In this video, Barron Stone discusses electrical charge. Learn about the two types of electrical charge: positive and negative. Understand how protons, neutrons, and electrons make an object positively charged, negatively charged, or neutral.
- Before discussing electricity, it's important to first understand electrical charge because electricity is simply the movement and accumulation of electrically charged particles. If you've ever been shocked when you touch a doorknob after shuffling across the carpet on a dry day then you've felt the effect of electrical charge. Hundreds of years ago, some clever scientists noticed that when they rubbed certain objects together, it would cause those objects to either attract or repel each other. For example, when I rub this balloon on a wool scarf, they become attracted to each other and they stick together.
The cause of this strange phenomena remained a mystery for a really long time but eventually, the scientists realized that the reason the scarf and balloon are attracted to one another after being rubbed together is because the friction creates an imbalance of electrical charge between those objects. All objects are made of tiny little building blocks called atoms which are way too small to see and each of those atoms consists of three types of even tinier little particles called protons, neutrons and electrons. Protons and electrons are particles which have equal and opposite electrical charges.
We say that protons are positively charged and that electrons are negatively charged. The neutrons don't have any electrical charge so we call them neutral. The amount of charge in an object can be measured using a unit called coulombs which is abbreviated with a capital letter C. One coulomb is equivalent to a certain number of positively charged protons and negative one coulomb is equal to the same number of negatively charged electrons. The proton and neutron particles are clumped together at the center of each atom in what's called the nucleus.
Now, while these protons and neutrons are usually stuck together in the nucleus, the electrons have a lot more freedom to move around and that movement of electrons is what we'll be focused on throughout this course. The electrons float around the nucleus of the atom and they can even leave the atom completely and travel to other nearby atoms. When two similarly charged particles get close to each other, so either two protons or two electrons, they repel each other and are forced to part. However, when two oppositely charged particles come together, a positively charged proton and a negatively charged electron, they're attracted to each other.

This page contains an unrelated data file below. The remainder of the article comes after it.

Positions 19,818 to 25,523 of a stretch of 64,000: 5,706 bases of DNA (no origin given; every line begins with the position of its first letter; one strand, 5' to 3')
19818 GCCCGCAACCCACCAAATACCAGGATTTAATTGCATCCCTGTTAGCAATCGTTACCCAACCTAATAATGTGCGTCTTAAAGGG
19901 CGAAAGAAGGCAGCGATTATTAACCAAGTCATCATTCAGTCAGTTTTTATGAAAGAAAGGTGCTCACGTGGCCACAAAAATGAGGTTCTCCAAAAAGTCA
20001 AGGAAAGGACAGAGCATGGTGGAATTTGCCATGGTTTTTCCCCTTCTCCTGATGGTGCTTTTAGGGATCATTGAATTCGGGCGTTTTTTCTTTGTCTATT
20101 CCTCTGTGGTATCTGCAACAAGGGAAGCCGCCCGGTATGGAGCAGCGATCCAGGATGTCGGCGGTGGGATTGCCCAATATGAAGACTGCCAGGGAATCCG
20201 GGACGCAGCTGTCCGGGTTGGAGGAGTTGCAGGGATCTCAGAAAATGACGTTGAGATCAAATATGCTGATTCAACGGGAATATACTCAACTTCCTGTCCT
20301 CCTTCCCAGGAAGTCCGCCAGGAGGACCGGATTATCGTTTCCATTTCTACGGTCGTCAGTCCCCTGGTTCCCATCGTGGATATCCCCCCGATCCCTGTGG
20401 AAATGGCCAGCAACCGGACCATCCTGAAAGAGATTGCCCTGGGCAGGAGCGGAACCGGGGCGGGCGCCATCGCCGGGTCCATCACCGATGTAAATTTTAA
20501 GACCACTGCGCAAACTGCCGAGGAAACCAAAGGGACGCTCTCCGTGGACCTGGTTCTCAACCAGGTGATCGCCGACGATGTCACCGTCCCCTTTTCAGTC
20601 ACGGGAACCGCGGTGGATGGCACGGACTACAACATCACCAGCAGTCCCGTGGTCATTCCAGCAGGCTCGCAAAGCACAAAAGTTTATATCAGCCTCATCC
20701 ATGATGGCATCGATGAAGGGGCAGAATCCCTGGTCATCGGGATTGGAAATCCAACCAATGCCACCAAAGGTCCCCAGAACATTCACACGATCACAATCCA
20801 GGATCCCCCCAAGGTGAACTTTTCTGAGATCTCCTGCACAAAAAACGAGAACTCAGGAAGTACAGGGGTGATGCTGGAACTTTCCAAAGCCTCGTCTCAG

When an object has an equal amount of positive and negatively charged particles, we say that it is neutrally charged because all of those charges balance out. Before I rub the rubber balloon on the wool scarf, both of them are neutrally charged but when I rub the balloon on the scarf, the friction causes of bunch of electrons from the atoms in the scarf to jump over to the atoms on the balloon. This happens because the rubber material has a stronger desire for electrons than wool so the balloon steals some of those electrons from the scarf.
Now, there are more electrons than usual on this balloon so overall, it's negatively charged and since the scarf has just lost a bunch of negatively charged electrons when they jumped over onto the balloon, the scarf now has an overall positive charge compared to the balloon. Since the balloon and scarf now have opposite overall charges, they're attracted to each other. Though if I leave them together long enough, eventually, enough of those extra electrons on the balloon will find their way back to the scarf so that both objects are neutrally charged again and no longer attracted to each other.
When those little electrons build up and move around in one place or move from one place to another, we call that electricity and you're watching this video right now thanks to electricity because computers and the internet rely on the movement of those tiny little electrons to function. As an electrical engineer, I'll think of myself like a plumber but rather than using pipes and valves to direct the flow of water, I design electronic circuits to control the movement of electrons to put them in the right place at the right time to do something useful.
- Comparing conductors and insulators
- Relating electric current to flowing water
- Exploring Ohm's law
- Measuring DC voltage
- Measuring direct current
- Calculating the power consumption of your circuits
- Choosing the right batteries to power your circuits